Harry Holland murder: Officer disciplined over 999 call response
A police officer has been disciplined after an Ombudsman report found that the PSNI's response to a 999 call less than two hours before Belfast man Harry Holland was murdered was "inadequate".
Mr Holland (65) was stabbed in the head near his Norfolk Drive home following a confrontation with a group of teenagers in the Ballymurphy area of west Belfast shortly before midnight on September 11 2007. He died a short time later in hospital.
Stephen McKee from Ballymurphy Road was convicted of the murder in 2009 and jailed for a minimum of 12 years for the brutal attack.
McKee was just 16 when he, his 15-year-old sister Niamh and their friend Patrick Crossan from Willowbank Gardens attacked Mr Holland as he was getting out of his van near his home in the Norfolk Drive area of west Belfast in September 2007.
During the trio's court hearing in 2009 Patrick Crossan was sentenced to four years for attempted affray and having an offensive weapon. He has been in and out of prison since his release several years ago for his part in Mr Holland's murder. Niamh McKee escaped prison. She was placed on probation for two years.
Mr Holland, a popular, family-orientated businessman, had tried to reason with the drink and drug-fuelled youths, telling them: "I'm an old age pensioner, I'm too old for this, we don't want any hassle, calm down".
But as he tried to get away from them they attacked him and McKee stabbed him in the head with a screwdriver.
The father-of-four was left to die on the street outside his home.
The Police Ombudsman investigation followed a complaint from a member of Mr Holland’s family and a letter from the Coroner which expressed concerns about the police response to three incidents in the days and hours prior to the attack.
These focused on perceived police inaction concerning McKee in relation to the third incident.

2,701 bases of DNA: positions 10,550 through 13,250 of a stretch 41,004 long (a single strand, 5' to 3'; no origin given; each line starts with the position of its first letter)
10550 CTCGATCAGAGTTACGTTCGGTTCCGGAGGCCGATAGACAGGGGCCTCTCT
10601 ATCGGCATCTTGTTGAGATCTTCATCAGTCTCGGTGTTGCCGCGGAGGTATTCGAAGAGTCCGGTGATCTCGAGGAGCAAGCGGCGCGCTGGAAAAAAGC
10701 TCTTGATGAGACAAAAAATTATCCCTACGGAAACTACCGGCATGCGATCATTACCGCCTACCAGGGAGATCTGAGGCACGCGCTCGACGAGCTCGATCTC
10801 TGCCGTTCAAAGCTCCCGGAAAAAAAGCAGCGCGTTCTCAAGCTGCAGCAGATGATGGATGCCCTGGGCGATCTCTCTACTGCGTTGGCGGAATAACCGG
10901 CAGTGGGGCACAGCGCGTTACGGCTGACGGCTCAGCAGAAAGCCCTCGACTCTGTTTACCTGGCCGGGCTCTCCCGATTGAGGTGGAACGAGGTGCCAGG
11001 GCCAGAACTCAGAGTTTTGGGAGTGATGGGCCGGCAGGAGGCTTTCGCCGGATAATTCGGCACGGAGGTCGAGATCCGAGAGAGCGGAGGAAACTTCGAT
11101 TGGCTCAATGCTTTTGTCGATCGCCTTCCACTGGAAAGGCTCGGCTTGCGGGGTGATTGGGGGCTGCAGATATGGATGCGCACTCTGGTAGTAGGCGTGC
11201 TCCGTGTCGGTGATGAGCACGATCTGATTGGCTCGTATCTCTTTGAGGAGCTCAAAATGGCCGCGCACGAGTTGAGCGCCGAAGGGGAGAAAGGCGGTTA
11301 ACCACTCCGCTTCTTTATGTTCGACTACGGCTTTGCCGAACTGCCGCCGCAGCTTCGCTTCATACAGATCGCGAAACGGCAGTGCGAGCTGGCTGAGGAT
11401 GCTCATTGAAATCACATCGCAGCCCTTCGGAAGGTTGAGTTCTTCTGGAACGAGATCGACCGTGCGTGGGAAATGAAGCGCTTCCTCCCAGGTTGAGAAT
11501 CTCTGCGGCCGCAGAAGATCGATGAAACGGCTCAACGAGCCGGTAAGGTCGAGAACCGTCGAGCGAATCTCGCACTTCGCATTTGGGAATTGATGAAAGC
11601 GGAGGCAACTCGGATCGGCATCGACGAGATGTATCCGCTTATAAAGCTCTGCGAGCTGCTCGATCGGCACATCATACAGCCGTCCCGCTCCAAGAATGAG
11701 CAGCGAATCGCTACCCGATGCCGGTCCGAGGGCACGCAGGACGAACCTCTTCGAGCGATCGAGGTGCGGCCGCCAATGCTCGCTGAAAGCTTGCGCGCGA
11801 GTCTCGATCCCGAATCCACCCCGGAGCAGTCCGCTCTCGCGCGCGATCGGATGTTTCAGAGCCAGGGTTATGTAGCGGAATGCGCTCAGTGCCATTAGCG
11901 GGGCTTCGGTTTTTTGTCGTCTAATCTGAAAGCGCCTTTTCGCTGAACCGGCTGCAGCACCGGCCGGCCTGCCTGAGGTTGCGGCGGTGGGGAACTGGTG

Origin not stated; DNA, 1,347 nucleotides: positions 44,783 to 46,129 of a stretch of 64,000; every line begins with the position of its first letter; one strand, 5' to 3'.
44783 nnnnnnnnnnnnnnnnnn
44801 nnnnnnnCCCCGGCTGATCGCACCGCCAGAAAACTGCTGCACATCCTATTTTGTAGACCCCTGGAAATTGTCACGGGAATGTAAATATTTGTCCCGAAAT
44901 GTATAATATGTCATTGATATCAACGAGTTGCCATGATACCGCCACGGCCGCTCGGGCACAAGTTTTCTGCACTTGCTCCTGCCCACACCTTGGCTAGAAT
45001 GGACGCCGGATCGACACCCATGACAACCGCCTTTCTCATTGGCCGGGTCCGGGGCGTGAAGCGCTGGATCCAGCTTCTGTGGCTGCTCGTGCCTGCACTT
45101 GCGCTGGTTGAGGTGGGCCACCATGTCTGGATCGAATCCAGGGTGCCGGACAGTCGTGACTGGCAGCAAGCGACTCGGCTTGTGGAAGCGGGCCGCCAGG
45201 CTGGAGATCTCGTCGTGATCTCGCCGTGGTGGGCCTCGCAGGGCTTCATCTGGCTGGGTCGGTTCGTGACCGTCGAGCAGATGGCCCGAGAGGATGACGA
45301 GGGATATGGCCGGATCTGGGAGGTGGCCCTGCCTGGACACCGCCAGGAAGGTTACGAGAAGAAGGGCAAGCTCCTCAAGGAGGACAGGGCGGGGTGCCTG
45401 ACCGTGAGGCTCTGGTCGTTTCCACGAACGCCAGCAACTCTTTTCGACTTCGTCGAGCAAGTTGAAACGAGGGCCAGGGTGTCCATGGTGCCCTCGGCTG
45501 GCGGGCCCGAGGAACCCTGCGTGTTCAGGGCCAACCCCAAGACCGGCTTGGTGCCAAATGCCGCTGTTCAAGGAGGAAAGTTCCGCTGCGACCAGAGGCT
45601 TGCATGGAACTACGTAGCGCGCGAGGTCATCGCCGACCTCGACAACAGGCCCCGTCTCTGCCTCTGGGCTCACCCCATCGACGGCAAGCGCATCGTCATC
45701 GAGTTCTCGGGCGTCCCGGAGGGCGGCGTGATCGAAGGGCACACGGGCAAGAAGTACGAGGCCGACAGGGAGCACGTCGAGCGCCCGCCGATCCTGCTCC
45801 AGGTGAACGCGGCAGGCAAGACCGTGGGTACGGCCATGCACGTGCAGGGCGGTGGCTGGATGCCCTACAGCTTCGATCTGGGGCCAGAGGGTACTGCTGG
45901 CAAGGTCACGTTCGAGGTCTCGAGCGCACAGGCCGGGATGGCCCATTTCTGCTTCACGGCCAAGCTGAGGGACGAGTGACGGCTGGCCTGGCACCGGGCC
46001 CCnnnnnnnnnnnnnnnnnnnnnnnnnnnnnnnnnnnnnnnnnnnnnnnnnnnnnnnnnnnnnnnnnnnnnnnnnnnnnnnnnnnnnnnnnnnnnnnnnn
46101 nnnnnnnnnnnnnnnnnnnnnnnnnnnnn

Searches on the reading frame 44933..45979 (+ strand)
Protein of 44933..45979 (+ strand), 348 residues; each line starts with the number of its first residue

At 10.05pm a woman made a 999 call to say she had been abused by a group of teenagers, one of whom was identified as McKee, and had been chased with a knife.
The woman said she was now at a friend’s house. The officer who received the call recorded that a ‘priority’ response was needed.
It was then assigned to another officer who had the descriptions of the teenagers circulated and the call re-categorised as needing a ‘normal’ response.
The Police Ombudsman has taken the view that this was wrong: “Police policy is that any call which reports violence has been threatened, likely to happen or is happening should get an emergency response. This did not happen.
"This was a significant failing and fell short of the commitment police had given to the community a matter of hours earlier,” said Dr Maguire.
The police officer who had the 999 call ‘re-categorised’ has been disciplined.
Following the report Sinn Fein MP Paul Maskey has written to the PSNI Chief Constable George Hamilton.
The West Belfast MP was speaking after meeting with the family of Harry Holland who raised their concern over emergency response times.
Mr Maskey said: "On the day Harry Holland was murdered the Upper Springfield Community Safety Forum and the PSNI met, during which concerns were raised about a gang in the area.
“The Safety Forum was assured by the police that they would react with urgency if members of the public reported the gang.
“However, on the night of Harry’s murder two emergency calls were made to the police service at 10.05pm and 11.17pm, both calls mentioned that an armed and dangerous gang were in the area threatening people.
“The first call was downgraded to non-emergency status, a crew did go out for the second call. However questions have been raised over the thoroughness of their search.
“In his report the Ombudsman found that the police failed to adequately respond to a 999 call made on the night that Harry Holland was murdered, stating that they failed to take appropriate steps to respond to the concerns for safety.
“On the back of these findings I have written to the PSNI Chief Constable George Hamilton asking for a breakdown of emergency response times for West Belfast.
“Our policing spokesperson Gerry Kelly will also follow up with questions to the PSNI.
“Residents living in working-class communities want to be assured that their complaints are taken seriously."
Belfast Telegraph Digital